• Iron: it helps iron to make red blood cells and studies have shown an association between a lack of the vitamin and osteoporosis.

Commonly asked questions on B12 supplements

  • What are vitamin B12 supplements for? To ensure that the body can produce DNA, help our cells to metabolise energy, and to keep nerves healthy (along with many other benefits)—and to avoid deficiency, it may be necessary to supplement.

  • Who should take a B12 supplement? Vegans and vegetarians are particularly at risk of deficiency due to cutting out animal products from their diet (though it is also possible to source it from fortified products). Older people may also choose to use supplements as rates of absorption lower as we age, meaning it can be hard for the body to source the vitamin from food alone.

  • How much B12 supplement should I take? There is no minimum, while the NRV is 2.5mg, Heights includes 25mg of vitamin B12 which has been scientifically proven to be safe and effective in caring for your brain. 

  • How long does it take for a B12 supplement to start working? There is no single answer—B12 is one of the few water-soluble vitamins that can be stored in the liver for long periods of time, however, if you are deficient it is best to start taking it as soon as possible.

  • Is taking a B12 supplement safe? Yes, no studies have shown that taking B12 is dangerous.

  • Can you overdose on a vitamin B12 supplement? No, you can’t—excess vitamin B12 is excreted through urine.

  • What are the side effects of a B12 supplement? None have been found.

How we use vitamin B12 in Heights’ Smart Supplement

We use a bio-active form of B12 in our smart supplement—this is the same kind found naturally in food and in our bodies—rather than the more commonly used cyanocobalamin. As B12 is essential for the body to absorb folic acid, we’ve also included a meaningful dose of that in our capsule, so that the two can work side by side.

Read more on how to improve your brain health here.


Evidence

Here’s a handful of relevant scientific studies on vitamin B12.

  • Horvat, P., Gardiner, J., Kubinova, R., Pajak, A., Tamosiunas, A., Schöttker, B., ... & Bobak, M. (2016). Serum folate, vitamin B-12 and cognitive function in middle and older age: The HAPIEE study. Experimental gerontology, 76, 33-38.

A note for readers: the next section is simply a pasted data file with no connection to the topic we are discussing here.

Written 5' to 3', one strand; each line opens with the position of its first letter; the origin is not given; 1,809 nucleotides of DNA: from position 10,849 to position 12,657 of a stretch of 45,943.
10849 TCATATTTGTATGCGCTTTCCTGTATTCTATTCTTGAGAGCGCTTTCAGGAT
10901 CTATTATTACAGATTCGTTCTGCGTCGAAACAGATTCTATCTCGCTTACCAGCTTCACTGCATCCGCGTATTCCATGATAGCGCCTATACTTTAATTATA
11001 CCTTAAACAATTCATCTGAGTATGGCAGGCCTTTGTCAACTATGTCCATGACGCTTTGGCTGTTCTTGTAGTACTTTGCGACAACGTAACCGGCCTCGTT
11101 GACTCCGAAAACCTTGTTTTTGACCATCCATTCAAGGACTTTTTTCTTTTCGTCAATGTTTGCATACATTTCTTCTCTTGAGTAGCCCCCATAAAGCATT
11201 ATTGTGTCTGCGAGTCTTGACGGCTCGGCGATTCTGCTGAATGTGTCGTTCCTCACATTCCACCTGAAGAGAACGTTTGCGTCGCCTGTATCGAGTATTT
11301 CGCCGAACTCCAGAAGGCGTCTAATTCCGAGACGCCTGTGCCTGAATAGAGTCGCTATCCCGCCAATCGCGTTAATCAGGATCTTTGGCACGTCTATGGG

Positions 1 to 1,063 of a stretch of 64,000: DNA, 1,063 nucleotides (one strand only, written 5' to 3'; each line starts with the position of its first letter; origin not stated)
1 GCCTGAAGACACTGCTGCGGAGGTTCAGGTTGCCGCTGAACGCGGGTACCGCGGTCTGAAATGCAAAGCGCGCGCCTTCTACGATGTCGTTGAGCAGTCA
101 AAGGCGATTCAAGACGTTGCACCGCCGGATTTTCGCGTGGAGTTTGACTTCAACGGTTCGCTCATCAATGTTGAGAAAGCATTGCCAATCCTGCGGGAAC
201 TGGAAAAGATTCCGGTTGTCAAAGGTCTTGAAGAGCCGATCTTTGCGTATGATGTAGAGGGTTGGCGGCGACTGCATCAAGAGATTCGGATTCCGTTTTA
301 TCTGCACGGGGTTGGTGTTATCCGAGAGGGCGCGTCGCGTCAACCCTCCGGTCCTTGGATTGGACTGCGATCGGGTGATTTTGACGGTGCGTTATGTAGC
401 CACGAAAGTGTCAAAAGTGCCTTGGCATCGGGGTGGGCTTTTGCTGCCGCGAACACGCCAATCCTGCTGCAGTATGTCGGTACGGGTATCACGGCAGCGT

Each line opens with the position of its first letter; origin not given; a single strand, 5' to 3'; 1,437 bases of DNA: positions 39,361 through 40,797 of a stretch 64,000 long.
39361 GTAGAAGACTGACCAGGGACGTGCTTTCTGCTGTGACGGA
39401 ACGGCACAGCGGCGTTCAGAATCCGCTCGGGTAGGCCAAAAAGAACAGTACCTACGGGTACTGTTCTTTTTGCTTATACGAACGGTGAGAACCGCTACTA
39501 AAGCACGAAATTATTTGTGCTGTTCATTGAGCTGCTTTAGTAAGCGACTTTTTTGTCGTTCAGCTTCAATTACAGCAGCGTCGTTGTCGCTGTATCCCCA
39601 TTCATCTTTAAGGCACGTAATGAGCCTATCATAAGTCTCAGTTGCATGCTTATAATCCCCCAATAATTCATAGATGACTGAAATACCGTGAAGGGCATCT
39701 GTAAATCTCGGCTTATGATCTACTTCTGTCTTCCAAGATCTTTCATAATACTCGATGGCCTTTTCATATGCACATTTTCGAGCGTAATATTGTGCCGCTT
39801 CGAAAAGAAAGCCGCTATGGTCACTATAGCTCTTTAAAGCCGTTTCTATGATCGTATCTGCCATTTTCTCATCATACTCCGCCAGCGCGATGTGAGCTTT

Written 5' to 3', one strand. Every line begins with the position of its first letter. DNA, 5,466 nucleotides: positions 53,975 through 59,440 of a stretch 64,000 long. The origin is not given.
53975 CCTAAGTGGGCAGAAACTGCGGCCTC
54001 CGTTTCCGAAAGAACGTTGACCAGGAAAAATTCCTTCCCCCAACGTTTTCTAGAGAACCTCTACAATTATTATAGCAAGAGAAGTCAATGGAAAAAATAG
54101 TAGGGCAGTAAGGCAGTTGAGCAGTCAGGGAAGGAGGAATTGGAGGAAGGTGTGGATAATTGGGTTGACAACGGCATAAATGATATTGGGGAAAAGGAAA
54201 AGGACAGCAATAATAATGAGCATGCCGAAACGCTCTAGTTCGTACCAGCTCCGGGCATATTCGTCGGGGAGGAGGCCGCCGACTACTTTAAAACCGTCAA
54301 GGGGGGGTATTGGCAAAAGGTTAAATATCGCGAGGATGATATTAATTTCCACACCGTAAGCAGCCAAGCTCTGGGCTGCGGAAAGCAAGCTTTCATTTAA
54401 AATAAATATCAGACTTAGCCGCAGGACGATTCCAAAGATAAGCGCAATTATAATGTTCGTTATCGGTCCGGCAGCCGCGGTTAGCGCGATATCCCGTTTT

• Leishear, K., Boudreau, R. M., Studenski, S. A., Ferrucci, L., Rosano, C., De Rekeneire, N., ... & Hogervorst, E. (2012). Relationship between vitamin B 12 and sensory and motor peripheral nerve function in older adults. Journal of the American Geriatrics Society, 60(6), 1057-1063.
  • Penninx, B. W., Guralnik, J. M., Ferrucci, L., Fried, L. P., Allen, R. H., & Stabler, S. P. (2000). Vitamin B12 deficiency and depression in physically disabled older women: epidemiologic evidence from the Women’s Health and Aging Study. American Journal of Psychiatry, 157(5), 715-721.
  • Iqbal, S. P., Kakepoto, G. N., & Iqbal, S. P. (2009). Vitamin B12 deficiency--a major cause of megaloblastic anaemia in patients attending a tertiary care hospital. Journal of Ayub Medical College, 21(3), 92.
  • Syed, E. U., Wasay, M., & Awan, S. (2013). Vitamin B12 supplementation in treating major depressive disorder: a randomized controlled trial. The open neurology journal, 7, 44.
  • Hintikka, J., Tolmunen, T., Tanskanen, A., & Viinamäki, H. (2003). High vitamin B 12 level and good treatment outcome may be associated in major depressive disorder. BMC psychiatry, 3(1), 17.
  • Köbe, T., Witte, A. V., Schnelle, A., Grittner, U., Tesky, V. A., Pantel, J., ... & Flöel, A. (2016). Vitamin B-12 concentration, memory performance, and hippocampal structure in patients with mild cognitive impairment. The American journal of clinical nutrition, 103(4), 1045-1054.
  • Oulhaj, A., Jernerén, F., Refsum, H., Smith, A. D., & de Jager, C. A. (2016). Omega-3 fatty acid status enhances the prevention of cognitive decline by B vitamins in mild cognitive impairment. Journal of Alzheimer's Disease, 50(2), 547-557.